I guess we have the freedom to shop where ever we want, but it’s getting harder and harder to find the type of stores we had growing up in Brooklyn. Wonder if they are still in Brooklyn?
Mom’s Chick Pea Salad
- 2 cups cooked chick peas, if canned, drained and rinsed
- 1 cucumber, diced, seeds removed
- 1/4 cup red onion, diced
- 1/4 cup pitted oil cured olives, roughly chopped
- 2 tablespoons mint leaves, chopped
- 1/4 cup extra virgin olive oil
- 2 tablespoons red wine vinegar
- salt and pepper to taste
Peel and cut the cucumber in half. Cut a V in the center to remove the seeds. Cut each half length wise into four pieces and cut into a 1/4 inch dice. Do the same with the other half.
To pit the oil cured olives smash each olive with the side of your knife like you would smash a clove of garlic to remove the skin. The pit can be easily removed now.
In a large bowl add the chick peas, cucumber, red onion, oil cured olives, and mint. Toss gentley. Add the olive oil, red wine vinegar and salt and pepper. Chill the salad at least an hour before serving. When ready to serve, mix well and serve with plenty of Italian bread.
I TOTALLY AGREE WITH YOUR ARTICLE ABOUT STORE KEEPERS IGNORING YOU. I GREW UP IN PARK SLOPE, BROOKLYN WITH THE SAME NEIGHBORS CARING AND SHOP KEEPERS GIVING GOOD SERVICE AND NOT IGNORING YOU. A FEW YEARS AGO I WENT INTO J.C. PENNEY TO THE COSMETIC COUNTER, THE COUNTER WOMAN WAS ON THE PHONE, A PERSONAL PHONE CALL WITH HER FRIEND. AT FIRST SHE TURNED HER BACK ON ME, THEN WHEN SHE SAW I WOULD NOT LEAVE SHE ASKED IF I WOULD LIKE TO LOOK AT SOMETHING AT ANOTHER COUNTER WHILE SHE CONTINUED HER CONVERSATION, I SAID NO. SHE FINALLY, AFTER ABOUT THREE MINUTES HUNG UP IN EXASPERATION AND A LOOK THAT COULD KILL SHOT TO ME. SHE ASKED WHAT I WOULD LIKE TO SEE NOW, AND I SAID “NOW, NOTHING! JUST WANTED YOU TO KNOW HOW RUDE YOU ARE AND GET YOU OFF OF THE PHONE! I DIDN’T EVEN BOTHER TO REPORT HER SINCE I KNEW IT WOULD DO NO GOOD ANYWAY. HERE’S TO THE GOOD OLD DAYS OF POLITE SERVICE NOW LONG DEAD I FEAR!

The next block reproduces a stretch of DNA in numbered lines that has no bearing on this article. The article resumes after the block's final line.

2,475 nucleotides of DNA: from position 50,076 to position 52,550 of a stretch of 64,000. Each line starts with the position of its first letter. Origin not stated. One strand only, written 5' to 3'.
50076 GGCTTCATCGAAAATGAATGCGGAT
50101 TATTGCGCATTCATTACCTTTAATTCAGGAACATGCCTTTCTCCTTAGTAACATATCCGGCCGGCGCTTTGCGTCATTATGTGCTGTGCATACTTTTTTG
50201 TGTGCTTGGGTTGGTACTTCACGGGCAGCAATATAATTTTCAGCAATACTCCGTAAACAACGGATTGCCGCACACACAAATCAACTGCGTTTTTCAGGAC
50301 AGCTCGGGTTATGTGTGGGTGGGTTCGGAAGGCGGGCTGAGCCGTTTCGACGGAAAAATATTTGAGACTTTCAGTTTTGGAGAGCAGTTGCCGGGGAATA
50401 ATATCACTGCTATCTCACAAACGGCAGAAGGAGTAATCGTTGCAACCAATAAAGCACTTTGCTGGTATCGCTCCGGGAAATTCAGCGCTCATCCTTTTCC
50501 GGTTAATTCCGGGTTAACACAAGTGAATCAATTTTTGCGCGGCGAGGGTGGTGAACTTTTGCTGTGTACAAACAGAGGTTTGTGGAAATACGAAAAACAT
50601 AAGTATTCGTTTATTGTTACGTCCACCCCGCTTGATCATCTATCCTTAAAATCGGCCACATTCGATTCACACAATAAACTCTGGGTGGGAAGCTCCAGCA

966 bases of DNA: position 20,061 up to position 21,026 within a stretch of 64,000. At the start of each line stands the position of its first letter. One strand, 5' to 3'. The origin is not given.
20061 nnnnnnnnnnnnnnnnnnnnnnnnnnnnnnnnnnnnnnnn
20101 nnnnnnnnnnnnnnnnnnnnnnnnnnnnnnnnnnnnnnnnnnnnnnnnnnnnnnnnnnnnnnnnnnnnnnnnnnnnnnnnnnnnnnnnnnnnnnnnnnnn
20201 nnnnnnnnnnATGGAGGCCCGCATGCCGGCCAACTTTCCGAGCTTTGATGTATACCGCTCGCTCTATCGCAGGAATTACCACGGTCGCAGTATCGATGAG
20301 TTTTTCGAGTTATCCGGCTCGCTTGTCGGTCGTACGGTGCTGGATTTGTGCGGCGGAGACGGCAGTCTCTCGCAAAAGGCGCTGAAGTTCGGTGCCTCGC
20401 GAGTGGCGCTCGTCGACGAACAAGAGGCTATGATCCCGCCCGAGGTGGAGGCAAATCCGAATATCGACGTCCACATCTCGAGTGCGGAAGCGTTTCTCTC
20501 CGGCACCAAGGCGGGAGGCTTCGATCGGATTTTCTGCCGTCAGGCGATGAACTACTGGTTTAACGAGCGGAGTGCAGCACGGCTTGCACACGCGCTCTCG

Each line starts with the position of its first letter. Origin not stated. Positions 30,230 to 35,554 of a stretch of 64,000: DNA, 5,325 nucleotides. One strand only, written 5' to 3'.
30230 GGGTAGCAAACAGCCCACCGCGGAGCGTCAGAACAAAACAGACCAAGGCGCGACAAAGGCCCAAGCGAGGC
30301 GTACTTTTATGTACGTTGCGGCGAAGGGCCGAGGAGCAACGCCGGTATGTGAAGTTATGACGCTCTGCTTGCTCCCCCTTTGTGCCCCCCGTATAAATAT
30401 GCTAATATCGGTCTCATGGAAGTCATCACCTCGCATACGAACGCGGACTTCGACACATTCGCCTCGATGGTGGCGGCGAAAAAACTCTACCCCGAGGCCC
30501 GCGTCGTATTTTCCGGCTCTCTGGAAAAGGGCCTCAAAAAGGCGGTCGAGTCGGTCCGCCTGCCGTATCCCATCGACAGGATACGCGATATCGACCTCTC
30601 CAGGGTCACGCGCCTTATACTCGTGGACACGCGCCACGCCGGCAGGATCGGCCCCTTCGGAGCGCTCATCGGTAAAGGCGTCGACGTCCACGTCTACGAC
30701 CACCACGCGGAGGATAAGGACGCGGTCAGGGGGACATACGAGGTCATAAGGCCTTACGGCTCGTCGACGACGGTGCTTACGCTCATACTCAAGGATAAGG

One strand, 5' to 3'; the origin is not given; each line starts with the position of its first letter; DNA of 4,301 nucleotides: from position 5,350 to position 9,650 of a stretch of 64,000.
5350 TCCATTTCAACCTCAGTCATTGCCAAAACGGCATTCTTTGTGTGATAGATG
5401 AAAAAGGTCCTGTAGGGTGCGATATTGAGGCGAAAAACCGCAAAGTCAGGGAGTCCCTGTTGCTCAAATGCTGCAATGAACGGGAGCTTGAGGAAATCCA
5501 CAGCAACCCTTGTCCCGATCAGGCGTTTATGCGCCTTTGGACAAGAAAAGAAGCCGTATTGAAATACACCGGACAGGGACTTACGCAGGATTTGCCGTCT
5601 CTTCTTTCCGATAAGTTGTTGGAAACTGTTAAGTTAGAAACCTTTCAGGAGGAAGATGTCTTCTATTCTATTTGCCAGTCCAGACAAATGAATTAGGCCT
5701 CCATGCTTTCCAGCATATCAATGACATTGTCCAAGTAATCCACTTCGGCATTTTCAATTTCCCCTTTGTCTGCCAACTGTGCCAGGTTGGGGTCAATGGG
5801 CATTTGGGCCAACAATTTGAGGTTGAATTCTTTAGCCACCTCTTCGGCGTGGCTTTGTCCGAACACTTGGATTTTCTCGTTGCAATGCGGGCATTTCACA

Barbara, I’m glad to see it’s just not me.
No Peter it’s not just you. I miss all that too. When I was a kid in Queens, N,Y. you went to the fish store, butcher, bakery, corner grocery store and everyone knew you and your family. I remember going to the chicken store with my grandmother and watched her go thru one live chicken after another till one suited her. Then they killed it and plucked it and off we went. I’ve been chewing your ear off today but I just found you and have been here 4 hours already and still not half way thru. You have made my day.
Rosemary, I’m so glad you are enjoying the blog. Those memories make us who we are. Thanks for sharing your thoughts as well.